The Zamberlan Salathe Trek GTX RR hiking boots are a lightweight, modern alpine boot with asymmetric pointed toe and protective toe rand. They come in various colors and have funky graphics. Although built on a unisex platform, the boots are comfortable and suitable for various activities, including day walks, scrambles, and alpine hikes. The outsoles are well-suited for various terrains and conditions, and the protective asymmetric toe makes leaping from rock to rock appealing. The boots also feature a waterproof suede upper, Gore-Tex lining, and Vibram sole. The RECCO reflector is included to aid rescue services in locating the wearer. Despite their price, these boots are an excellent choice for those looking for a comfortable, supportive, capable, and well-designed pair of boots.

Read Lara’s full Zamberlan Salathe Trek GTX RR Women’s Review

La Sportiva TX5 GTX

Lara Dunn Recommends

These are a capable and well-made hiking boot, perfect for hiking and trekking on varied terrain, making the £200 a sound investment in a very versatile and wearable piece of kit.
  • Light, supportive and grippy.
  • Versatile for various conditions and surfaces.
  • Worth checking the fit
Quick specs
Price: $250 | £200
Weight 930g (for size UK6)
Materials: Nubuck leather, Gore-Tex Extended Comfort lining, EVA shock-absorbing insole, Vibram MegaGrip outsole
Features: Ortholite Approach 4mm footbed, rubber protective rand on upper, 3D Flex system for protection and precision
Sizes: UK3.5-UK8 (EU36-42 including half sizes)
Women’s/Men’s Version: Women’s (men’s direct equivalent available)

La Sportiva’s TX5 GTX hiking boots are lightweight yet rugged, designed for long-day wear in challenging conditions or with heavy loads. They offer a generous fit, suitable for narrow heels but not too wide for the average British foot. The boots are comfortable and capable over various terrains, with a shaped toe area and deep protective rand. They are warm but not overwarm, suitable for year-round use, and have a Gore-Tex that keeps out wet stuff. The Vibram MegaGrip outsole performs well on various surfaces and weather conditions. The Ortholite Approach 4mm insole is cushioned for long days with a heavy pack, and the boot’s stiffness and support offer support even with a slightly lower ankle height. The lightweight boot is particularly good for those who prefer a faster pace with a smaller pack. The La Sportiva TX5 GTX is a versatile and wearable piece of kit, making the £200 investment a sound investment.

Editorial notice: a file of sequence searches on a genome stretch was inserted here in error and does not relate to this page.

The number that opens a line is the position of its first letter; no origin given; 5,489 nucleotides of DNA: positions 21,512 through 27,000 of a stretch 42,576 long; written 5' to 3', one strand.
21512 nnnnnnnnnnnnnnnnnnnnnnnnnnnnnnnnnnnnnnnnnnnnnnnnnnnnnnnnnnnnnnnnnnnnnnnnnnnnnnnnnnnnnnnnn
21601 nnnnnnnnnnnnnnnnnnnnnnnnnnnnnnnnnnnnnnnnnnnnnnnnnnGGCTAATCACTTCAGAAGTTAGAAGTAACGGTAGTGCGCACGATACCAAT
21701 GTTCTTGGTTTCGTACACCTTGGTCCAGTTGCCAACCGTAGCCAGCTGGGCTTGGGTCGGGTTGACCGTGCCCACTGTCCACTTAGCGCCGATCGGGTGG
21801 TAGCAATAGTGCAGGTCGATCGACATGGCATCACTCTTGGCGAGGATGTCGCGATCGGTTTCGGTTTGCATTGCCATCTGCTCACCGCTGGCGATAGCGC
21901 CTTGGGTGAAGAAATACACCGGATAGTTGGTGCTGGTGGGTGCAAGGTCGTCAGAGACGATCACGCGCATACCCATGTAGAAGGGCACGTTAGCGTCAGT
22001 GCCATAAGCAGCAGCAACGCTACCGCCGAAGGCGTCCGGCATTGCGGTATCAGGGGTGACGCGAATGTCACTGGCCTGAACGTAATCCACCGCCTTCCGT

Read Lara Dunn’s full La Sportiva TX5 GTX Review

Vivobarefoot Tracker Winter SG

Lara Dunn Recommends

For colder season use, these are a great addition to a barefoot hiker’s kit cupboard
  • Sensitivity to trail
  • Lightweight
  • flexibility
  • Not the warmest
Quick specs
Price: $270 | £210
Weight: 870g (for size UK6)
Pros: Sensitivity to trail, light weight, flexibility
Cons: Not the warmest
Materials: Wild hide leather, 50% wool/50% polyester lining, polymer/silica mix outsole, unspecified waterproof membrane
Features: Low-profile, flexible barefoot-style fit, waterproof treatment to leather uppers and waterproof membrane in boot, removable/replaceable thermal insole
Sizes: UK2.5-UK9 (EU35-43) – half sizes only at UK2.5 and UK8.5
Women’s/Men’s Version – women’s (men’s direct equivalent available)

The Vivobarefoot Tracker Winter SG is a rugged winterized boot designed to be both weatherproof and warmer. It offers feedback and sensitivity in hiking boots and shoes, making them suitable for cold weather wear. The SG “soft ground” outsole and wider sole profile provide good traction in mud, but not technical winter footwear with crampon capacity. The thermal insole and thicker outsole provide more insulation than other Trackers, but require thick socks and a fast pace to prevent warmth from seeping out. The waterproofing function also works well. While not as stable for carrying heavy loads as traditional boots, they are well-suited for a day out with good leg strength and confidence. The ankles are comfortably supported but not constrained, and the ability to adjust to the terrain is excellent. For colder season use, these boots are a great addition to a barefoot hiker’s kit cupboard.